It was one of the worst oil spills in US history. The Exxon Valdez hit a reef off the Alaska coast in March 1989, spilling some 11 million gallons of crude oil. We remember the images: Birds, seals and other sea life, covered in black crude. Oil washing on beaches up and down the coast.
And many of us may think we remember the cause: The ship’s captain. He had been drinking, left the bridge and the ship hit that reef.
But, it turns out, fault for the Exxon Valdez spill went way beyond the captain. A key question: Where were the supposed emergency recovery plans – equipment, personnel – oil companies promised would be ready for disaster? What we subsequently learned about those emergency plans – or lack of them – raised questions then that remain relevant and concerning even today.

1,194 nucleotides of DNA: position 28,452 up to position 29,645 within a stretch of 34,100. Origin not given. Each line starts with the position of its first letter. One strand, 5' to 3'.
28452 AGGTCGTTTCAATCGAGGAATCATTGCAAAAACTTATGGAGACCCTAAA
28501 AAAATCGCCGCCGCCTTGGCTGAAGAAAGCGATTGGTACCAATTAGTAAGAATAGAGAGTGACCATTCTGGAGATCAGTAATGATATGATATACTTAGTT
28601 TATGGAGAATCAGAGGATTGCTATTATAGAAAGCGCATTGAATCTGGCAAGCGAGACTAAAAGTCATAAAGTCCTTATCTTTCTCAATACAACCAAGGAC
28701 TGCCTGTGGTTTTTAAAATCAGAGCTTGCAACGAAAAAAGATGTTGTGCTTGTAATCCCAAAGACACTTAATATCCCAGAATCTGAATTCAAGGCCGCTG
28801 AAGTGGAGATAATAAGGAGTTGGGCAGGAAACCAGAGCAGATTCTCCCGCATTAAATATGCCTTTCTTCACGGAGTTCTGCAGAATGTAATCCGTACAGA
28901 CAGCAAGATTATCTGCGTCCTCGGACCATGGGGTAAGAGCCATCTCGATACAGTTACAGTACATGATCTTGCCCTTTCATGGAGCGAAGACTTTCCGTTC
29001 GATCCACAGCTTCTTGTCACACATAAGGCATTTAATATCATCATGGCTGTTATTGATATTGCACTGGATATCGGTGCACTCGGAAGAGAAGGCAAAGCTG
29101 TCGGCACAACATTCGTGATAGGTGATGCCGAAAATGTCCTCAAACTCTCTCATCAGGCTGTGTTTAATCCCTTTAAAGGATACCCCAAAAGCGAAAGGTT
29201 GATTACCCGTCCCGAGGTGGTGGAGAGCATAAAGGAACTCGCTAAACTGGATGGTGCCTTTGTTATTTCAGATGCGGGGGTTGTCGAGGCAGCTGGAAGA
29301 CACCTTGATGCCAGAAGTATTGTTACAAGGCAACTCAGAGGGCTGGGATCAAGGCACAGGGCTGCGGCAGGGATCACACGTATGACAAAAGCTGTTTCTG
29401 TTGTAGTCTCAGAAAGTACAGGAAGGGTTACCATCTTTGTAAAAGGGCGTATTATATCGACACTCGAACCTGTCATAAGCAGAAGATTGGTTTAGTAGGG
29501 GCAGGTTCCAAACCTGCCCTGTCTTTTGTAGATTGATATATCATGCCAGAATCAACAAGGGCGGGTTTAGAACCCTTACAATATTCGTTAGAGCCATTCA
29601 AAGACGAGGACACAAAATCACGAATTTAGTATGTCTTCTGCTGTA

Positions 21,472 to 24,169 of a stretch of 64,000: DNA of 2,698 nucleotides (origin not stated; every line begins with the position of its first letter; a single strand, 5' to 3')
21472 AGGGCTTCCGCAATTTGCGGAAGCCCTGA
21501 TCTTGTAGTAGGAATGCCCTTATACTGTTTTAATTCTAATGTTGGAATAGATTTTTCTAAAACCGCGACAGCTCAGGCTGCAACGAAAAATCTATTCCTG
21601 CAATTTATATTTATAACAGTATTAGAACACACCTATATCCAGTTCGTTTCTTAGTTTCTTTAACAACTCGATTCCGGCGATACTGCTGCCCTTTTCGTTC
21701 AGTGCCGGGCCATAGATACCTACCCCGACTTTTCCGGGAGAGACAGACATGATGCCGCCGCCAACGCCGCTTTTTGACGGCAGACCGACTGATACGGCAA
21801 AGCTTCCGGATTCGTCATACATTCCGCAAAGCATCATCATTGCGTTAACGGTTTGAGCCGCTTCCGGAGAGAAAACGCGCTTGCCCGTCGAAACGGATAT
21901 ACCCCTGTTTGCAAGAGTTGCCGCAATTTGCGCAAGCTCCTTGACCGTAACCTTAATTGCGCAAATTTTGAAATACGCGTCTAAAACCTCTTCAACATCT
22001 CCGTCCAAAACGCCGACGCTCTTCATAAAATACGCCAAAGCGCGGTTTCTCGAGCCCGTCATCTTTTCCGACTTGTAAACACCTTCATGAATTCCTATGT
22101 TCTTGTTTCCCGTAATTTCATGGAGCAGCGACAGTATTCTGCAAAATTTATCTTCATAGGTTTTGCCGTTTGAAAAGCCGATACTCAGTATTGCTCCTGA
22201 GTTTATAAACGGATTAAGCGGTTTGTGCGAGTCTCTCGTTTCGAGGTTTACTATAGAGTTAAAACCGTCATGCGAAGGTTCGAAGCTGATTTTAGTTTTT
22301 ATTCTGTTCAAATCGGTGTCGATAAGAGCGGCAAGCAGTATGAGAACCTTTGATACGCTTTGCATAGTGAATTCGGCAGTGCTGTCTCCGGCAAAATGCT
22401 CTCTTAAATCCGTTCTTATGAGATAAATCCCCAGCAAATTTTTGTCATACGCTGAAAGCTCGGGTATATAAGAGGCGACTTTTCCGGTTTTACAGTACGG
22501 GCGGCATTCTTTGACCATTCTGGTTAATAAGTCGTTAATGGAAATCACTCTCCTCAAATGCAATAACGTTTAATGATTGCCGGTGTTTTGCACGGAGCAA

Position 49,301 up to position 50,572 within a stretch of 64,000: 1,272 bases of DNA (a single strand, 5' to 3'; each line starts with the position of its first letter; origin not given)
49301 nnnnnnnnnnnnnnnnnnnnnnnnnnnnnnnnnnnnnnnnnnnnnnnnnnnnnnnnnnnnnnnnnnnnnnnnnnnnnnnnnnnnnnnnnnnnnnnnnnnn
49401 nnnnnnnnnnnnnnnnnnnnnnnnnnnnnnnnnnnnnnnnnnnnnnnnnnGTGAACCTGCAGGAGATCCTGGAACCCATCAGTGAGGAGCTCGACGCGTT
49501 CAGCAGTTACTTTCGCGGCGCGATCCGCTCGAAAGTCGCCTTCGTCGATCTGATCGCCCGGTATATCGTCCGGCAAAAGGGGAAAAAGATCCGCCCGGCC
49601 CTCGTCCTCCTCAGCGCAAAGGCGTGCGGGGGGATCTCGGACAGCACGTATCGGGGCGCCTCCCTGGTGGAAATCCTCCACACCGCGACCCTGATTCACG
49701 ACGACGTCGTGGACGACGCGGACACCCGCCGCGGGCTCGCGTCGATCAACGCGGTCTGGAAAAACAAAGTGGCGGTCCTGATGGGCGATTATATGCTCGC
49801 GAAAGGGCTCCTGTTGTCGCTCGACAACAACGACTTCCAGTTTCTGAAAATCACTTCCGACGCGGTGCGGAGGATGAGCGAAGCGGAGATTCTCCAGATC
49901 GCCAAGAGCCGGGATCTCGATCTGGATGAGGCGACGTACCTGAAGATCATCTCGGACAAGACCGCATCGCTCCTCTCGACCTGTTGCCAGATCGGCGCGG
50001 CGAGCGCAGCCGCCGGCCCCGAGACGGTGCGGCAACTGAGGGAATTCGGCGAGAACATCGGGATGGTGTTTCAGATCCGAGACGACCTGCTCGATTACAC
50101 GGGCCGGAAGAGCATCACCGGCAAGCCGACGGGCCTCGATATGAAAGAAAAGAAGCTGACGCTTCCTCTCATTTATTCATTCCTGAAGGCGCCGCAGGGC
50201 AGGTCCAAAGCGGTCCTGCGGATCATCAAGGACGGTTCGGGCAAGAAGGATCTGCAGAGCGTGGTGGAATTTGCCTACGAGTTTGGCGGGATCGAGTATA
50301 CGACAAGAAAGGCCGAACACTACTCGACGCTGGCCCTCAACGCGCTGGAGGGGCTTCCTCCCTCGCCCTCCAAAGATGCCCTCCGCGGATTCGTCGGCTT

How concerning? Scott Michels is a producer at Retro Report, the non-profit news and documentary group that specializes in following important news events after the headlines faded. Their new video is “Exxon Valdez: In the Wake of Disaster.”
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